TUAW readers know the love many of our bloggers and editors feel for products from Blue Microphones. The company has been making amazing mics for recording music and podcasts for years, but the latest Blue product isn't a microphone -- it's a pair of headphones. And not just headphones, but ones that the company promises "makes every device sound better." We're testing that promise of the new Mo-Fi powered Hi-Fi headphones (US$349.99) in this review.
What makes Mo-Fi different from traditional headphones? An internal amplifier. From the Mo-Fi website,
"Mo-Fi improves the sound of every source-from smartphones to studio gear-by reducing the audio workload on your device. The built-in amp provides tons of power so your source doesn't have to work as hard. It all adds up to vastly superior performance and jaw-dropping sound quality."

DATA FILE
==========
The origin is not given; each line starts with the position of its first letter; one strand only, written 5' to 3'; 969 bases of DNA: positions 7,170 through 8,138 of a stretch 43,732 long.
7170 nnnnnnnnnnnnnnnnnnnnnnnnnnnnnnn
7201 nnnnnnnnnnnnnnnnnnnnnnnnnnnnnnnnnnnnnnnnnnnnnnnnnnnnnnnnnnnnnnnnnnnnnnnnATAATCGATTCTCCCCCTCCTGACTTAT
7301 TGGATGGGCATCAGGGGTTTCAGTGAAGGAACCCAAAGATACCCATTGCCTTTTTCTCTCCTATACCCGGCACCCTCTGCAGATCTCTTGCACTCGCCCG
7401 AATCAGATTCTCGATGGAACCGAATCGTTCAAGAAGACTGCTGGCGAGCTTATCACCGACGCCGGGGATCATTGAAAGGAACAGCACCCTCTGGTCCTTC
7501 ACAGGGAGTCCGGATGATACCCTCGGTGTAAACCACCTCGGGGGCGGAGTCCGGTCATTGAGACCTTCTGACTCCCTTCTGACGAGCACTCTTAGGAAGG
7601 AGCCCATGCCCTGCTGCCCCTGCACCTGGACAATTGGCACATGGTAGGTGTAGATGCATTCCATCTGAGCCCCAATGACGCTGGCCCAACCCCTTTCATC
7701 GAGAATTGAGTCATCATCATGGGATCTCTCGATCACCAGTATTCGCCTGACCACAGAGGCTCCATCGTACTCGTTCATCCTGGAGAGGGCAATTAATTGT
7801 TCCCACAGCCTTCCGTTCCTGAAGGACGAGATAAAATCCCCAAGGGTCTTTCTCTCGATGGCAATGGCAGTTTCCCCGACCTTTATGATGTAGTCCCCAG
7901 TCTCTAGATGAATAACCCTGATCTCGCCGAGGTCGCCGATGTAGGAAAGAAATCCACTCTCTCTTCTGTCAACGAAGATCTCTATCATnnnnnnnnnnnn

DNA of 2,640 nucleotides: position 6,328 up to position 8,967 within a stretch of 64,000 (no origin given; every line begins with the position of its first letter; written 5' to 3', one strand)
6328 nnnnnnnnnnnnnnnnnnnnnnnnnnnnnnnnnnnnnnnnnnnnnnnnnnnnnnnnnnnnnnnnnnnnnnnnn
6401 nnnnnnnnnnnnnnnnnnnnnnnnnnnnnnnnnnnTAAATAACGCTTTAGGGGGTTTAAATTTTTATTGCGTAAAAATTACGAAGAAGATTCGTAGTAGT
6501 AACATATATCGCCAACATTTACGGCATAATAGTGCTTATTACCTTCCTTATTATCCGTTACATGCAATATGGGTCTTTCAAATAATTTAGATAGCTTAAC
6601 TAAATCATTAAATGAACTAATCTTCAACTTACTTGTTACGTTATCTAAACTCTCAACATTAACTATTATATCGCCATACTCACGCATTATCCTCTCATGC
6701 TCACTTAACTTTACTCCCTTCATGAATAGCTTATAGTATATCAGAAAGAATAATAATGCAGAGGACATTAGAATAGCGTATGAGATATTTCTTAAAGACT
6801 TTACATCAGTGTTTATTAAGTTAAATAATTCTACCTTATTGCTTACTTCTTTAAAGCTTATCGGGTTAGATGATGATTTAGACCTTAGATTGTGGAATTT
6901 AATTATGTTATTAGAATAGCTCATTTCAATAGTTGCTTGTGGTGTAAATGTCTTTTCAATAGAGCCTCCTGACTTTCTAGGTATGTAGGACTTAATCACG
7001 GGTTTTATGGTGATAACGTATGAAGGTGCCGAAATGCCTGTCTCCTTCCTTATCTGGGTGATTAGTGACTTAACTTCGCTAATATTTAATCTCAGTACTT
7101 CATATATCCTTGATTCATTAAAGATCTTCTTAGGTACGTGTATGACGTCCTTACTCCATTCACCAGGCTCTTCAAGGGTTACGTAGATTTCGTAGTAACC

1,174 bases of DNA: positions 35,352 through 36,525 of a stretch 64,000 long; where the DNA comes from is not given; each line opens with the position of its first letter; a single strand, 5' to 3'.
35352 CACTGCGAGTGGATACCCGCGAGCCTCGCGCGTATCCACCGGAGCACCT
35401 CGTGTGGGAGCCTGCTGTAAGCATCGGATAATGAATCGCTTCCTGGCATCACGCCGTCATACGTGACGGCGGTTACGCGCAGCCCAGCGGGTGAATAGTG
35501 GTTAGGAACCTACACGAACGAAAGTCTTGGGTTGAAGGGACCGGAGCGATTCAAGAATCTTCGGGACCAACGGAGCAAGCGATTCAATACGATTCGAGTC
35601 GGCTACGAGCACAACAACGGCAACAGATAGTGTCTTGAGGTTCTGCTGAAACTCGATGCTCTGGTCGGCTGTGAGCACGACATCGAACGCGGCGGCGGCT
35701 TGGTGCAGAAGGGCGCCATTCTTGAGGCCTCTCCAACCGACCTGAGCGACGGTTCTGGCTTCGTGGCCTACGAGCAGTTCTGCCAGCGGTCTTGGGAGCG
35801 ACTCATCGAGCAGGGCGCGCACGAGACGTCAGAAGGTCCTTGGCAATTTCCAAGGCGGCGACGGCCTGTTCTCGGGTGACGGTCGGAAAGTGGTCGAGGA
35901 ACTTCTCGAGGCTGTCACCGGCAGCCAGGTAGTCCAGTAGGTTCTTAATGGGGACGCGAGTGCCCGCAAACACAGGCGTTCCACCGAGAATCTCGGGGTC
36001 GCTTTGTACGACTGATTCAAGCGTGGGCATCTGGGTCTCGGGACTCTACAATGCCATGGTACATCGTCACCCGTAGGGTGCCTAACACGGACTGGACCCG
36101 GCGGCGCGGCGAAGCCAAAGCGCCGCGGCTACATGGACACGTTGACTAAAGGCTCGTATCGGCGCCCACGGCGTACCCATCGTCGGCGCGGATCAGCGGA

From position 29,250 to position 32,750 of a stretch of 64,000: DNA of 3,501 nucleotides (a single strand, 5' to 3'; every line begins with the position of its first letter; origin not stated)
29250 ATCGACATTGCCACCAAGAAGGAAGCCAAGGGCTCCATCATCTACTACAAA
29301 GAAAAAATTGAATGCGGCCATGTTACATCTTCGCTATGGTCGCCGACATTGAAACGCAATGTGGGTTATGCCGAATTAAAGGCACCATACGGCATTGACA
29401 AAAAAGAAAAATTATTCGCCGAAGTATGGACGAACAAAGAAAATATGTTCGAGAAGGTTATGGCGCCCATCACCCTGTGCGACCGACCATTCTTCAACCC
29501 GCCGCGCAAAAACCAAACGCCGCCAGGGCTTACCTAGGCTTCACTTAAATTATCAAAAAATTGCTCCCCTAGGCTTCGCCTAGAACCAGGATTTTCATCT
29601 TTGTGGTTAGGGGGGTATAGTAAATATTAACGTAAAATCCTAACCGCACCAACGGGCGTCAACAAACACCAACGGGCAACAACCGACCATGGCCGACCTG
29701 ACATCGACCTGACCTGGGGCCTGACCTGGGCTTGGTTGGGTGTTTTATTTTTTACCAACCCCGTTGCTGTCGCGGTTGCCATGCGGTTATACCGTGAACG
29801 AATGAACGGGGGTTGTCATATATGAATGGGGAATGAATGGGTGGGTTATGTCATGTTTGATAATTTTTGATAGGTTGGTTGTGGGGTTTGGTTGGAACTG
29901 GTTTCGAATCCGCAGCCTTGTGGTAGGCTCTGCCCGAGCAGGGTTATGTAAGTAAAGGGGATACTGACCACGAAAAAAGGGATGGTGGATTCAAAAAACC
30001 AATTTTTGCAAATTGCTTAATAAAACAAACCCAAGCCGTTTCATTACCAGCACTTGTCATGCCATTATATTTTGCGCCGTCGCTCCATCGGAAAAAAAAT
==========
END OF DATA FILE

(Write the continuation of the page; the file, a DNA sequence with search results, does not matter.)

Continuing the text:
The built-in amp isn't the only change. Blue looked at the entire design of the headphone to try to make the Mo-Fi set a lot more comfortable than traditional headphones as well. They did this by creating a decidedly different-looking headset that consists of a flat-looking headband with a built-in adjustable tension knob, height adjustment to account for the wide variation in distances between top of head and ears, and making some large earcups that actually do a good job of completely covering even the largest ears.
Since Mo-Fi is a set of powered headphones, you will have to charge the internal battery before use. That takes about three to four hours, but you'll get about 12 hours of playback once it's charged up. The company says that Mo-Fi uses intelligent power management to extend battery life by automatically powering off the headphones when you take them off. If the battery dies, you're still able to listen to music, but the amplifier won't be performing its magic. As you'll see in the next section of this review, just because the amplifier is offline without battery power doesn't mean you won't be getting great sound anyway.
The frequency response range of both the amplifier and drivers (Mo-Fi uses a pair of 50mm fiber-reinforced dynamic drivers) is from 15Hz to 20kHz, roughly matching the hearing range of most humans.